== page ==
Unused Crematorium Recording (date unknown): Herbert described making a recording in a British crematorium of the sound generated by the process used to break down a human being’s bones during the cremation process; as he described it, this process involves putting the bones inside what appeared to be a washing machine with no water, along with hunks of graphite, which pummel the bones to dust. He claimed he made the recording “by accident” and then decided he could never use it as source material for a project because the sound was “too disturbing.”

“A Nude: the perfect body” (2016): An album made entirely out of recordings of a single naked human body. Herbert began describing the album by saying it was the sound of “any human body” and that its age, race, and gender were unimportant. He then, in the next breath, revealed that the first hour of the album is an unedited recording that the model he hired for the project made “while she was asleep.”

“One Pig” (2011): Herbert summarises this album as sourced from recording the entire life of a single pig, from birth to slaughter to being eaten. It was criticised at the time by PETA as using animal cruelty for enjoyment. Herbert’s defence of the piece included stating that he doesn’t believe music is “only enjoyment”, as well as responding defensively to PETA by saying “Why aren’t you criticising all the people who don’t make albums of the sound of pigs being killed and eaten?”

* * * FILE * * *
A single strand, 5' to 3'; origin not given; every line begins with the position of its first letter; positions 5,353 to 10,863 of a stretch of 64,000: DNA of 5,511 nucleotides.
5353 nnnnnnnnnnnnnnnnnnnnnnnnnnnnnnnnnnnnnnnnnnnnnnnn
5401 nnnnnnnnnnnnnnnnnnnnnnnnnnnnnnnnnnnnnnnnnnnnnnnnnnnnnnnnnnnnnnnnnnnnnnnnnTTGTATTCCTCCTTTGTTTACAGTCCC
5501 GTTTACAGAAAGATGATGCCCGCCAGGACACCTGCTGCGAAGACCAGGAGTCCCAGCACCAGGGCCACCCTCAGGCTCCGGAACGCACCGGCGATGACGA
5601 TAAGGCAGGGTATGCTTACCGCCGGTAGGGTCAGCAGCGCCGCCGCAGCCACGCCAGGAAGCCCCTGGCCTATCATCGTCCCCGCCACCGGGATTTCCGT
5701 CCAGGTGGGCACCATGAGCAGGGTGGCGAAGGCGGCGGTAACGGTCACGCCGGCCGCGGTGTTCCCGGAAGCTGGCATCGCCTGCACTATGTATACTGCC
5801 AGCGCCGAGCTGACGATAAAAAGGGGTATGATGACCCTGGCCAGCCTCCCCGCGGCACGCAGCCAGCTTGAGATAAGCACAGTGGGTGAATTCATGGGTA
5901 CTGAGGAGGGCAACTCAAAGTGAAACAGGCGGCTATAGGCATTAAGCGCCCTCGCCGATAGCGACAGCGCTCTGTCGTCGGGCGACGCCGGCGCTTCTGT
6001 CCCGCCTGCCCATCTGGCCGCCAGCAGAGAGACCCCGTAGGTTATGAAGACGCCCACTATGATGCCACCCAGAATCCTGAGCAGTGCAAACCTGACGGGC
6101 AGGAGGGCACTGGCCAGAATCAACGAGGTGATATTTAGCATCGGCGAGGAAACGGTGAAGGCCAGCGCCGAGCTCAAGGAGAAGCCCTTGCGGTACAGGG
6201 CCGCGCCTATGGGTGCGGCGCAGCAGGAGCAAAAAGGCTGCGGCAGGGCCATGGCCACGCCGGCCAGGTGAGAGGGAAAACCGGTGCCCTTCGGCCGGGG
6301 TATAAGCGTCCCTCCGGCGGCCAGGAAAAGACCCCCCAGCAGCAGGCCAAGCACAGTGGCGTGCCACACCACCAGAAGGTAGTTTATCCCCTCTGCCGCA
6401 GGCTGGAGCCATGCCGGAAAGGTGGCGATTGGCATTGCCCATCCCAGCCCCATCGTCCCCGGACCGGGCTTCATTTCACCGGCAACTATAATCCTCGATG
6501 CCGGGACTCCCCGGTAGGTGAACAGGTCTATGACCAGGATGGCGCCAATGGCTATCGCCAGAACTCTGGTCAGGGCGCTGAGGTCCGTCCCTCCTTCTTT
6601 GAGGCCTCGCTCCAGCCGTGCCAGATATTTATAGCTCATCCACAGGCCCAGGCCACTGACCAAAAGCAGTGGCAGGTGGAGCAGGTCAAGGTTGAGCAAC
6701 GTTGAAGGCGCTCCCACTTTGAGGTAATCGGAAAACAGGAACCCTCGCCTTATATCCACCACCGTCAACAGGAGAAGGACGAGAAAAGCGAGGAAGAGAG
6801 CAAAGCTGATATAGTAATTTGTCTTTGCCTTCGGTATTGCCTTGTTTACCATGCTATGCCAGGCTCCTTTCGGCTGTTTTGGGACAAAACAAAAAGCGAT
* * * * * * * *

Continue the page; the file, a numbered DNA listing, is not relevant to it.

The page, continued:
Herbert’s defensive explanations for the first three projects reveal a deep-seeded colonialist attitude that borders on racism. He finds it immoral to use a recording of the sound of the post-death disposal of the body of what can only be described as a “proper” British person, yet has no qualms using the sound of the precise moment that nameless Libyans and Palestinians are actually being killed. This is a textbook example of othering – and his insistence that his use of these sounds “raises awareness” of the political situations involved (in a post-internet, 24-hour news cycle world, no less) is so beyond laughable as to be downright offensive. Herbert claims no one buys his music so he shouldn’t have to pay the bombing victims, yet somehow insists his album also generates awareness – you simply can’t have it both ways, Matthew. Those statements are utterly incompatible arguments.

PETA’s criticisms of his work seem to cut too close to the bone for Herbert; his nonsensical comments regarding the “One Pig” album point towards yet more evidence of his ability to utterly detach himself from his subjects and treat them as an other which is his to manipulate and profit from. When he revealed that someone had said to him that they wished he himself would be murdered and eaten, the audience at the British Library groaned and tsk-tsked, and we were asked to believe this was an outrageous statement that victimised Herbert the innocent composer. Yet by his own description he pursues projects that are controversial – and if he was truly interested in drawing attention to the cruelty behind pig farming, it would stand to reason that Herbert would not have joined in eating the dead pig himself.